FORCE: Drawing Human Anatomy (Force Drawing Series)
Hundreds of years ago, during the 1500s in Italy, the Renaissance exploded. This period in art created some of the most notable artists, “Renaissance men” such as Michelangelo and Leonardo Da Vinci, who created much of the world’s most exquisite art. Much of this art is considered “studies.” That’s right; they drew to study the figure, not to create beautiful drawings. The drawings were by-products of curious and inspired minds.
It is your curiosity that I call forth as we investigate human anatomy. I propose using the drawing language of FORCE as a vehicle to understand how the human body functions, not for the sake of learning how to draw. Your humility to humanity can incite your hunger to become an amazing artist! The human body is both intellectually complex and lyrically poetic.
All of the human body’s systems, including the muscular system, are designed based on FORCES. These FORCES drive the numerous functions of this amazing and complex machine. This machine contains many smaller machines of different types: pulley systems, levers, torque, and an endless amount of inventions that we interact with today are inspired by the mechanics observed in the human machine. George Bridgeman, in fact, compared the different areas of the body to these types of mechanisms in his classic “how-to-draw” book, Constructive Anatomy (1966).
I learn by taking complex ideas and simplifying them down to their bare components. I need to know the basics in order to understand the intricate. Therefore, I have worked hard at clarifying the mysteries and complexities of the human body. This work started with how to structure this book. What is the best way to present the knowledge? It took almost a year to figure out the setup you hold in your hands today. I color-coded the anatomical regions of the figure based on their collective, FORCEFUL functions. Each region presents three sides of rotation so you can see the anatomy from all directions. To constantly remind us of how each area ties into the bigger picture through the rhythms of the figure, I added FORCE figure drawings to each chapter that have the region’s anatomy appropriately color coded.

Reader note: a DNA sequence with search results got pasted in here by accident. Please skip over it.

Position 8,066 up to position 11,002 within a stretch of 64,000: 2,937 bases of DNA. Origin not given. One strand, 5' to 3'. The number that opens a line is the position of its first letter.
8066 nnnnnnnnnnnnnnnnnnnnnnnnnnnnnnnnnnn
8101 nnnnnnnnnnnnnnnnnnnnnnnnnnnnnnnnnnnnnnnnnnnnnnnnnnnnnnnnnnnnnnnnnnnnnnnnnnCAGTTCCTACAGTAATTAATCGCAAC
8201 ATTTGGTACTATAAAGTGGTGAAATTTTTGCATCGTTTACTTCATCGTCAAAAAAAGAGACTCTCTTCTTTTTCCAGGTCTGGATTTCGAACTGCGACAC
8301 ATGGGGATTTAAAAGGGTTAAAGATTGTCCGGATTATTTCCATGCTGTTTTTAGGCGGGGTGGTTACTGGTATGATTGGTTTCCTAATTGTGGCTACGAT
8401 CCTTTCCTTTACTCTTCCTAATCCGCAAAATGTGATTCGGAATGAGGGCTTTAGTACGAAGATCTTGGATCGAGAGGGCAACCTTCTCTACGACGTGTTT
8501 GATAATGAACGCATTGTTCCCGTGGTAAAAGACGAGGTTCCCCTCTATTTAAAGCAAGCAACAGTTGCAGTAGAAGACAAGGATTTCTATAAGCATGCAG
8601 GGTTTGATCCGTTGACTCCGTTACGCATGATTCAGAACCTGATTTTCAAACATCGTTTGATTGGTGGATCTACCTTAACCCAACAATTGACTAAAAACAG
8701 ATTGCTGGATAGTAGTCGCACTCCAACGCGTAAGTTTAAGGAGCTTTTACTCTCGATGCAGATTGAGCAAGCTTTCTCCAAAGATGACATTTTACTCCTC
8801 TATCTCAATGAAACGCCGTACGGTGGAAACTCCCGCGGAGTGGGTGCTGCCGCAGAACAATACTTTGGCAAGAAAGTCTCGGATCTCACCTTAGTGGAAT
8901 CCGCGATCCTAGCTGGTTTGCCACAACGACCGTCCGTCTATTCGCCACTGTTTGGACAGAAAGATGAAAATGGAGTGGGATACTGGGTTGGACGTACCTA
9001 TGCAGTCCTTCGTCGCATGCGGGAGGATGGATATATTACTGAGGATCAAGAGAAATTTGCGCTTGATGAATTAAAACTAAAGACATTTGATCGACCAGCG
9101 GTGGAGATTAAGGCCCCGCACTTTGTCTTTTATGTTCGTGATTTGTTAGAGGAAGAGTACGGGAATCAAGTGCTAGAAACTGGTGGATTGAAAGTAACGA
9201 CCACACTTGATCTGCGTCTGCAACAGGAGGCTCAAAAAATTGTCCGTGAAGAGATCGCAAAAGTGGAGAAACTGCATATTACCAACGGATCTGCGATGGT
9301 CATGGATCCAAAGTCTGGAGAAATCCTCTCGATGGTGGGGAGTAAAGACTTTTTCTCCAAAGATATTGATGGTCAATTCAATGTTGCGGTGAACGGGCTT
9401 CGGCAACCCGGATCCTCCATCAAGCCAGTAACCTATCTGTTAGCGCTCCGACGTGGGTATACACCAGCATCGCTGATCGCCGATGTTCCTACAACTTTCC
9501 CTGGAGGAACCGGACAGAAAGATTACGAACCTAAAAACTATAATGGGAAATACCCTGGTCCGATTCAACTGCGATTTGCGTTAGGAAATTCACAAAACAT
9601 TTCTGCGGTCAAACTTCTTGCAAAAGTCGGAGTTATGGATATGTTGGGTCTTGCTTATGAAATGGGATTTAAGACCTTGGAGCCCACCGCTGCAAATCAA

FORCE is the answer and foundation to anatomy.
Where is a muscle located, and why is it there?
I want you, the reader, the artist, to understand that, when I experience drawing the figure, there are hidden filters I use in my decision-making process. Within each chapter, I discuss those filters, FORCE, form, shape, and then the specific anatomy of that region.
I will share with you the secrets I have learned from the thousands of drawings I have experienced. The body functions in specific ways. There are FORCE rules in place due to the body’s anatomy. In time, you will learn how anatomy is drawn and defined by the function of a pose. I draw the functions, and the anatomy appears, not the other way around. If you draw a deltoid, you get a deltoid. If you draw the thrust into the deltoid, then you will draw that thrust, and therefore the deltoid muscle will be drawn. This difference in thinking is essential to the FORCE drawing experience.
The process I am sharing can help you if you are a hobbyist, an animator, a comic book artist, a concept artist, or a three-dimensional modeler, among many other art disciplines. So, in the spirit of the Renaissance, let us embark on our journey to understand the FORCEFUL function of the human body’s anatomy and, at the same time, be amazed by its beauty!
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|November 7, 2017|
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